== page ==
Sunday, January 3, 2010

Teachers as Catalyst

A question I keep returning to, the one that seems to be at the root of all other questions is; how do we live well together? With all the complexities of contemporary life with all the diversity required for a good life, how do we learn to get along, and how do we as teachers prepare our students to be participatory citizens in the 21st century? At times it feels that our society has squeezed the democracy out of school. With so much emphasis on getting ahead, keeping up and doing it faster are we really interested in taking care of each other? I found myself recently on top of a ski hill with this thought about community. Skiers and snowboarders will know that moguls are carved slowly through a season of collective effort; they are formed as a kind of “collective intelligence” if you will in the snow. There is no power of one here only the many that have left a whisper of their presence behind. It is in the voices of the many we may find connection to each other. Dialogue and the sharing of our stories in narrative also over time form a shared understanding. Expert skiers will tell you that they trust the wisdom of previous skiers and follow their path laid down before them while at the same time leaving something of them selves behind. The wisdom that is left behind for me in my research will make up my literature review.
In a previous post I discuss the need for school in the 21st Century. I wrote, “teachers are being asked to make a fundamental shift in their practice away from a teacher centred delivery of content to a more generative and collaborative exploration of content.” Yet as a classroom teacher I find myself in a place between this and what appears to me a data driven, top down non-negotiable environment where I struggle as a teacher to find my autonomy and creativity. A place empty of shared wisdom, a place of musts, where I am told I must collaborate and personalize learning. I am disconnected from decisions and the authority that says I must provide students with choice, yet I wonder where is my opportunity for choice?

What should I call this place? Andy Hargreaves (2003) refers to this as teaching for a knowledge society, a professional paradox.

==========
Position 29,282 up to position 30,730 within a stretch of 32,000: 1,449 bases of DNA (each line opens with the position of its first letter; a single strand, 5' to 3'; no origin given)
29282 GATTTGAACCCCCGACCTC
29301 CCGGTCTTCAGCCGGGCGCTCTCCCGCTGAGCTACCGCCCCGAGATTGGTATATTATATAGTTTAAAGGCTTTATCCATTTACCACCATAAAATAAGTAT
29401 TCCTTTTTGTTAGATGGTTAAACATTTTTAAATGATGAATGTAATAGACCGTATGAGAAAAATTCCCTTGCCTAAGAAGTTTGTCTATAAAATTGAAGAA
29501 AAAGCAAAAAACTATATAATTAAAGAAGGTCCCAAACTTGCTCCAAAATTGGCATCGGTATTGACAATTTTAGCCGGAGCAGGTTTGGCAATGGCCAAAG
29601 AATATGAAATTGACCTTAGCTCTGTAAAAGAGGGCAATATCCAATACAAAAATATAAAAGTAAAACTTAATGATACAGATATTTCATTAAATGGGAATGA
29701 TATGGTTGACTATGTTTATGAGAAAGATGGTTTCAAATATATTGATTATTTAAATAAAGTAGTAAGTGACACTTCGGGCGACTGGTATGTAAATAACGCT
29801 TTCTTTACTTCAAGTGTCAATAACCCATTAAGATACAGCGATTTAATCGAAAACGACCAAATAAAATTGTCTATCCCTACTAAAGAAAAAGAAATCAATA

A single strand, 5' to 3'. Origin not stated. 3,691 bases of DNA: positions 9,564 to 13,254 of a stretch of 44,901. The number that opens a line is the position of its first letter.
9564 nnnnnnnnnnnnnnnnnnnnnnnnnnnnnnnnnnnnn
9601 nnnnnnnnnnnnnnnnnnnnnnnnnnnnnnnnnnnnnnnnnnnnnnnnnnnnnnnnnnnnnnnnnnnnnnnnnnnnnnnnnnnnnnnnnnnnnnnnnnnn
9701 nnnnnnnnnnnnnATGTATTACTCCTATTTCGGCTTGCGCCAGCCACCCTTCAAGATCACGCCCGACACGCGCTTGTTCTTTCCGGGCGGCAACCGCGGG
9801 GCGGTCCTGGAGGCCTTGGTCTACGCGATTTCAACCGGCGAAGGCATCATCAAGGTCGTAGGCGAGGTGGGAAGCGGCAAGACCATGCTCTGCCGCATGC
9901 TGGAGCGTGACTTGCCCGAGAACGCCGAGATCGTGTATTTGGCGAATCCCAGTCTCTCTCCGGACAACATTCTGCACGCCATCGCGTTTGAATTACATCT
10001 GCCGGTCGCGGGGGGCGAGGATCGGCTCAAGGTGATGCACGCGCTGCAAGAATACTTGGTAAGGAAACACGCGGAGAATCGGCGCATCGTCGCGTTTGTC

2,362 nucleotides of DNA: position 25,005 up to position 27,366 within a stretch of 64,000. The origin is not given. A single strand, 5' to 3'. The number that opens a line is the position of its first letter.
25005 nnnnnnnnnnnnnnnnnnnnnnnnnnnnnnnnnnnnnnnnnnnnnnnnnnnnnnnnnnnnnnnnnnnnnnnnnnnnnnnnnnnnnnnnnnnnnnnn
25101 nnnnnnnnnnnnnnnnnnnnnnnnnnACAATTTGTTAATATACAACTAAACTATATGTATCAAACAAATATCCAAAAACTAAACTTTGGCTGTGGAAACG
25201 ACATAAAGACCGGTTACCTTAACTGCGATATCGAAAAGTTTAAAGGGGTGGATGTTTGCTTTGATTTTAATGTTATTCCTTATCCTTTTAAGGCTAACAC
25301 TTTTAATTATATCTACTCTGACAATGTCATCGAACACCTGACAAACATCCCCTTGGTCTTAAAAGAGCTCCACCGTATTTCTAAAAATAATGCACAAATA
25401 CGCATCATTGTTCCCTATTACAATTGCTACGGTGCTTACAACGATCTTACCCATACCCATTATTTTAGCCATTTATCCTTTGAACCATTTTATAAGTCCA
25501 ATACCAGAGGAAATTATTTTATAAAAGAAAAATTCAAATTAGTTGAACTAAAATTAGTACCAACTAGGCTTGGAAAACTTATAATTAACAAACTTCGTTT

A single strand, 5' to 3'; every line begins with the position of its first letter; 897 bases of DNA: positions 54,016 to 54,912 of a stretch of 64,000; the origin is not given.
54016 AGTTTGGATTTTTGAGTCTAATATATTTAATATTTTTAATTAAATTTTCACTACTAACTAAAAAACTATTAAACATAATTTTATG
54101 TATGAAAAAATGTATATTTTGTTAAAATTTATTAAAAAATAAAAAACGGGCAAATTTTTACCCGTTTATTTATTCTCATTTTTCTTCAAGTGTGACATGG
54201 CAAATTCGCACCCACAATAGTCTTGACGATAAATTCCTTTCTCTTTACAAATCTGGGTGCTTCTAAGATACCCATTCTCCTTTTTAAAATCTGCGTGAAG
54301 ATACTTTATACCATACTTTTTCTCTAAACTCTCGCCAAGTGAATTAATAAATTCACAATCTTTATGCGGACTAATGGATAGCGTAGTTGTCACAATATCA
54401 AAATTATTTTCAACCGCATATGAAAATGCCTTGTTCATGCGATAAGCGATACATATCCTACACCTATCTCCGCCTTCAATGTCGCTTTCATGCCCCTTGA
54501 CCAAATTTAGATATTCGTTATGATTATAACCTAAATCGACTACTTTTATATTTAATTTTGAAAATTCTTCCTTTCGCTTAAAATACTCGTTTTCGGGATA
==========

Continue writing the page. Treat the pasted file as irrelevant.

To add to this, Alberta teachers will soon find a new technology in education policy to work with. In the rational of the draft of this new policy states, “To achieve success and fulfillment as citizens in this ever‐changing complex society, students need to be self‐directed lifelong learners, critical thinkers, and problem solvers. Communication and collaboration skills will be essential. Students will also need to be flexible, creative and innovative as they adapt to the changes around them… Preparing students with these competencies requires that educators design a variety of relevant learning experiences that engage students in productive inquiry through the use of technology.” In addition the first goal of technology in education it mandates the development of digitally confident leaders and educators (p.12). I am left to wonder what professional development plans are being made to support teachers in this confidence?

Hargreaves states that, “Deep professional learning involves more than workshops… it requires time to understand, learn about, and reflection on what the change involves and requires” (p108). This process involves more than just doing what you are told and applying what other have taken the time to think deeply about. It is about taking ownership of your own learning by have choice in the first place in what you want to be curious about. You can’t be a confident learner if you are constantly shoulder checking who is watching. Planting the seeds of change in this soil would give it shallow roots.
Technology has the potential to be a democratic tool to understanding, and teachers have the potential to be a catalyst for change. Is it not time to stop blaming teachers from the hallways of schools for their lack of confidence with technology and being barriers for student digital citizenship and get into the classrooms and start talking to them? What can we learn and perhaps understand by dialoguing with teachers about this place?

I was unable to find a direct source of the Alberta Education Draft Technology in Education Policy but the ATA has published an initial response in the form of a PDF to it at:

Hargreaves, A. (2003). Teaching in the knowledge society. Teachers College Press.


  1. Nice post Nancy! It is always easy for those in charge to write and create wonderful ideas and beautifuly sculpted visions, but so often it ends up being just words. I wonder how much the teachers were involved in the Technology in Education Policy. As the ones who will have to implement it, I certainly hope they were.

  2. I did not see evidence that classroom teachers were involved but they did ask the ATA (Alberta Teachers Association) to comment on it.Better than nothing.